Author ORCID Identifier
Bachelor of Arts
Margaret D. Kamitsuka, Co-chair
Corey Ladd Barnes, Co-chair
Hindutva, Cultural studies, Indian environmentalism, Indian politics, BJP, Sacred geographies, Ganges River, Religious studies, Hinduism, Modi, South Asian, Area studies, India, Political ecology, Nationalism
The transposition of the cultural, religious, and sacred onto physical geographies is practiced by humans everywhere as landscapes are canvases for meaning making and integral placeholders of histories. In the Indian context, this practice is distinct for several reasons. Scholars of Hindu traditions recognize that the place-oriented disposition and centrality of land to Hindu traditions and cultures is unprecedented and integral to identity formation in modern India. As India faces increasing environmental degradation, the preservation of “sacred geographies” is especially crucial to the identity of Hindu traditions. The rise of Hindu nationalist (Hindutva) political parties (e.g., the Bharatiya Janata Party or BJP) has heavily influenced the mapping of landscape as distinctly Hindu. By analyzing contemporary environmental movements in India and delineating Hindu nationalist histories and contemporary politics, this project claims that environmental work politicizes the landscape through a Hindutva framework in ways that shape environmentalism to prioritize geographical features tied to imagined Hindu pasts and futures that further a Hindu nationalist agenda.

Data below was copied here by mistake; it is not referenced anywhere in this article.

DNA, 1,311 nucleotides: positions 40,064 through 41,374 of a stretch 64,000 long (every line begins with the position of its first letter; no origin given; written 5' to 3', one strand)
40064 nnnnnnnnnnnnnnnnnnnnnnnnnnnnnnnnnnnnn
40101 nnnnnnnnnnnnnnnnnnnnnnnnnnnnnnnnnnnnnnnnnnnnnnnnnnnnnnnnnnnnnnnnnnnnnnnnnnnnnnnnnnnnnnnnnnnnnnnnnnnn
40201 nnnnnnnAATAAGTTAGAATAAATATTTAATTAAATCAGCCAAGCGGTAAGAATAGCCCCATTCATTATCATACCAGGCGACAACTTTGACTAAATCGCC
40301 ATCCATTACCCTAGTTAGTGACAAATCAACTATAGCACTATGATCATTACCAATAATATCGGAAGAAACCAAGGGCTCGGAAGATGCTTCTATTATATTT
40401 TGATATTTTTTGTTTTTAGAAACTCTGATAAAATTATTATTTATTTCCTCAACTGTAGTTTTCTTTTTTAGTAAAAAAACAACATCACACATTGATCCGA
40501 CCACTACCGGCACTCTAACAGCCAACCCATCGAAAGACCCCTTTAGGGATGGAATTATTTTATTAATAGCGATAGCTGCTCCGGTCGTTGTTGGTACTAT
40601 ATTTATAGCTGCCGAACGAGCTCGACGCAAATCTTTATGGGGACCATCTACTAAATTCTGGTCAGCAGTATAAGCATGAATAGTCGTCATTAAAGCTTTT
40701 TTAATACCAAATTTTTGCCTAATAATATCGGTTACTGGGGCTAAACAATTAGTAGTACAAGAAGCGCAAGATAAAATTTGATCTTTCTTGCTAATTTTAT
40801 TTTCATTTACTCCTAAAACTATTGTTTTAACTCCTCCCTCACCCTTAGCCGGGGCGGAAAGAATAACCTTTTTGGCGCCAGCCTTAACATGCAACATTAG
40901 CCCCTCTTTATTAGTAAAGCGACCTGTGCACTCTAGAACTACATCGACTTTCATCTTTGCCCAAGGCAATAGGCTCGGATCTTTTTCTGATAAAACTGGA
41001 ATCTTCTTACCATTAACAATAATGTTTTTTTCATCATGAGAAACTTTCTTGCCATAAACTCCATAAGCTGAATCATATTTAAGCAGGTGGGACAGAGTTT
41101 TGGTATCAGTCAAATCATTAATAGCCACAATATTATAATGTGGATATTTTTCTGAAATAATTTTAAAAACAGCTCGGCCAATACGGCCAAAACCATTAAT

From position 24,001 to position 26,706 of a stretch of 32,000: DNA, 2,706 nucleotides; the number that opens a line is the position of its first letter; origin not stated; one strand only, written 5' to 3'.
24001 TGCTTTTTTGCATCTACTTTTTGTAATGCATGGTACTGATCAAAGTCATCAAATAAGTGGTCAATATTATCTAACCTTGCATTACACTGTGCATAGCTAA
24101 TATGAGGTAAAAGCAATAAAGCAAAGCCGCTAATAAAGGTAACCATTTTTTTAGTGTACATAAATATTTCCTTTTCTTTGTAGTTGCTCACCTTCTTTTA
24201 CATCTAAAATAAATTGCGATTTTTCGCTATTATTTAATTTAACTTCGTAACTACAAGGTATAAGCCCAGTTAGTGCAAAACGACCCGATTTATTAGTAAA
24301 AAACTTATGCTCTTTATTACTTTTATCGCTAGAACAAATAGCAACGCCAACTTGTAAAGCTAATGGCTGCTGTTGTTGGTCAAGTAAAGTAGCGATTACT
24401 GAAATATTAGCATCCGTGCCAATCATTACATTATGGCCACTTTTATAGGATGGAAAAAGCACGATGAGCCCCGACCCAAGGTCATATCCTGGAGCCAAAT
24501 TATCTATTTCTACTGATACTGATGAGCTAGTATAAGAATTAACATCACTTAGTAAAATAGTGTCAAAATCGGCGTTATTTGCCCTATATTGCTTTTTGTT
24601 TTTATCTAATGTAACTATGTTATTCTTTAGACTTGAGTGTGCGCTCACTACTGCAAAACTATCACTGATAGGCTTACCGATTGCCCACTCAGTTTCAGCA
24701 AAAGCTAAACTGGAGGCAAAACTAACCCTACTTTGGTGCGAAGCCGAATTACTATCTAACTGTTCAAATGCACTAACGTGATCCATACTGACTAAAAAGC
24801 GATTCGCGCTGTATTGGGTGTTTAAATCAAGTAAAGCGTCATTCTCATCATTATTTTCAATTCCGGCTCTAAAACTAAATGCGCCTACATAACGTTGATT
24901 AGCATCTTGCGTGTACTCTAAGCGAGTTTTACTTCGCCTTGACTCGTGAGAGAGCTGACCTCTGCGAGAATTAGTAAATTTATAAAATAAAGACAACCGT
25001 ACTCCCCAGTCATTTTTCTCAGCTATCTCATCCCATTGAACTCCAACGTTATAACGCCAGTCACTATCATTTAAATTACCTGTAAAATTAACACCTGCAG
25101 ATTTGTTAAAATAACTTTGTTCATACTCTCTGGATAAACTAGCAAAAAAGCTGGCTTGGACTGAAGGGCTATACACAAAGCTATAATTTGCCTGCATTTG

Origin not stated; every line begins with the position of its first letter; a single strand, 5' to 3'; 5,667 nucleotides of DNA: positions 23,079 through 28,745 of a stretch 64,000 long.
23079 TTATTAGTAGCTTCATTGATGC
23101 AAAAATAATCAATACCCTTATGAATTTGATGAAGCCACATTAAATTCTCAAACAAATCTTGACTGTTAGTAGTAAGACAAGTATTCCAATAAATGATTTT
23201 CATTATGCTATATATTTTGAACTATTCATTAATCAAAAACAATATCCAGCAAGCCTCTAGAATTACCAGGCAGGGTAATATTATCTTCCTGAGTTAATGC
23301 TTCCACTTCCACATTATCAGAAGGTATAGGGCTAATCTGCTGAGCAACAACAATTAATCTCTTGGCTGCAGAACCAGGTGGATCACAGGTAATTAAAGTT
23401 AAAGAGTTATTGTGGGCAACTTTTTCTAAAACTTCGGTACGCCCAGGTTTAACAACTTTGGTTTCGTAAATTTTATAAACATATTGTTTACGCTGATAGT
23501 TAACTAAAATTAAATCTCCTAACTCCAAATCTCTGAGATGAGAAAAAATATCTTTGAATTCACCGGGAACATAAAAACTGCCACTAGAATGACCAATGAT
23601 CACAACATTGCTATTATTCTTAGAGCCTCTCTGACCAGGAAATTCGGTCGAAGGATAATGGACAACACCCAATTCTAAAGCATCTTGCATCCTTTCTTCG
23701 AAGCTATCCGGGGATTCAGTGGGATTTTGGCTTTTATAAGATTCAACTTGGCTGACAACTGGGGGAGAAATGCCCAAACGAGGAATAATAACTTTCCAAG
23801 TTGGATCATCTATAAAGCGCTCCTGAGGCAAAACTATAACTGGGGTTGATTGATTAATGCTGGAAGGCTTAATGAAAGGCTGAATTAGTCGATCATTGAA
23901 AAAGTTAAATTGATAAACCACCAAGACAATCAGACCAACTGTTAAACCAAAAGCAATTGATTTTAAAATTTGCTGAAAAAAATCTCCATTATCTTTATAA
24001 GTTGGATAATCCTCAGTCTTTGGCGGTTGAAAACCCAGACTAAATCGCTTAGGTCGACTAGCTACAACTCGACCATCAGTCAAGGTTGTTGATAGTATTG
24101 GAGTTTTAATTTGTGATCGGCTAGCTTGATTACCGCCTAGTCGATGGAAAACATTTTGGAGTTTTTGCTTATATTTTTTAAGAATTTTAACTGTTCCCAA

Ellerkamp, Owen Dunton, "Purifying the Sacred: How Hindu Nationalism Reshapes Environmentalism in Contemporary India" (2018). Honors Papers. 150.